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October 11, 2013

Unrepentant Nazi war criminal “remained an arrogant Nazi monster until his dieing (sic) day,” according to UK newspaper

An article in the International Business Times, which you can read in full here, starts off with this headline:

Nazi War Criminal Erich Priebke’s Political Will: ‘Jews were to Blame for the Holocaust’

This quote is from the article:

In the interview, [Eric] Priebke proved he remained an arrogant Nazi monster until his dieing day. He claimed Jews are partially to blame for the Holocaust, which extent he however denied. He reveals himself as an unreconstructed anti-Semite who continued to peddle the lies that stoked the genocide of six million Jews, among them 1.5 million children, as well as millions of Russians, Poles, gypsies and gays.

“Responsibility lies with both parties,” [Priebke] said. “Due to their religious beliefs most Jews considered themselves better and above all other human beings,” Priebke says, adding that nevertheless he doesn’t hate them. “There are also good people among them.”
“In Germany Jews’ behaviour was openly criticised since the early years 1900s. They had amassed a huge economic and political power, despite being a scanty part of the world population. This was perceived as unjust.

“It is a fact that even today if you take the 1,000 most powerful and rich individuals in the world, most are Jews,” Priebke said..

Priebke claimed that Jewish migrants from Eastern Europe caused “a real catastrophe” in Germany after the First World War. [Following World War I, German territory was given to the new country of Poland. The Poles denied citizenship to the Jews, and forced them to go to Germany where they became stateless persons.]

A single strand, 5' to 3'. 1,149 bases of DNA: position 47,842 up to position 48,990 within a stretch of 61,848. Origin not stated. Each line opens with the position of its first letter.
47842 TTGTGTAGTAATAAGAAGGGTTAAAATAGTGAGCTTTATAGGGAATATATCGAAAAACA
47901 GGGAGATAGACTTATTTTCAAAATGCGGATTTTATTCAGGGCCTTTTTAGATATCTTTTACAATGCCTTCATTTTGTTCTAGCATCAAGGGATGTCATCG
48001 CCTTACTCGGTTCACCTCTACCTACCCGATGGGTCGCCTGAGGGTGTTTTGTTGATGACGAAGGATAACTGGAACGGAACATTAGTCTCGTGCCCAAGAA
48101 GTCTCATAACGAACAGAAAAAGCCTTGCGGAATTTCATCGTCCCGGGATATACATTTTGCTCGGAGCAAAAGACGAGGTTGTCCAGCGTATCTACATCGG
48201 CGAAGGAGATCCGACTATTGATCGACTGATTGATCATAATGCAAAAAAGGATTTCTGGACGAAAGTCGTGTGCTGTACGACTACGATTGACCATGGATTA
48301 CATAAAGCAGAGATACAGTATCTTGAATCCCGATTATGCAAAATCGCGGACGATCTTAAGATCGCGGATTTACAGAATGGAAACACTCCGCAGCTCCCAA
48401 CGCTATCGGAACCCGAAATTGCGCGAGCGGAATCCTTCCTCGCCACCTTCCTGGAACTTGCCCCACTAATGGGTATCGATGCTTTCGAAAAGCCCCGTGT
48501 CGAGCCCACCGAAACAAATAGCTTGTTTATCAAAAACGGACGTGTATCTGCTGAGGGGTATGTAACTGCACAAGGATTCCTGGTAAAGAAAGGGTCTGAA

“They stockpiled huge capital while most of Germans were living in poverty. Moneylenders got richer and annoyance towards Jews grew higher,” Priebke says.

Priebke said Hitler tried to persuade Jews to leave Germany peacefully but “had to lock them up in lagers as war enemies” after the Kristallnacht or the Night of Broken Glass. [Jewish men were locked up for several weeks until their families could arrange for them to leave Germany.]

So, what was the heinous war crime committed by Priebke?  Why was he hunted down in Argentina and brought back to Germany for trial?

Erich Priebke as a young SS soldier

Erich Priebke as a young SS soldier

This quote from the article in the International Business Times explains Priebke’s crime:

During WWII [Priebke] served under the command of Herbert Kappler in Rome.

On 23 March 1944 Keppler ordered the execution of 335 Italians, in retaliation for an attack by partisan troops that had killed 33 German soldiers.

The execution by firing squad was carried out under captain Priebke’s supervision in the ancient Ardeatine Caves in central Rome.

At his trial Priebke claimed he had only ticked off the names of those killed from a list that included 12 underage boys, about 80 Jews and a catholic priest.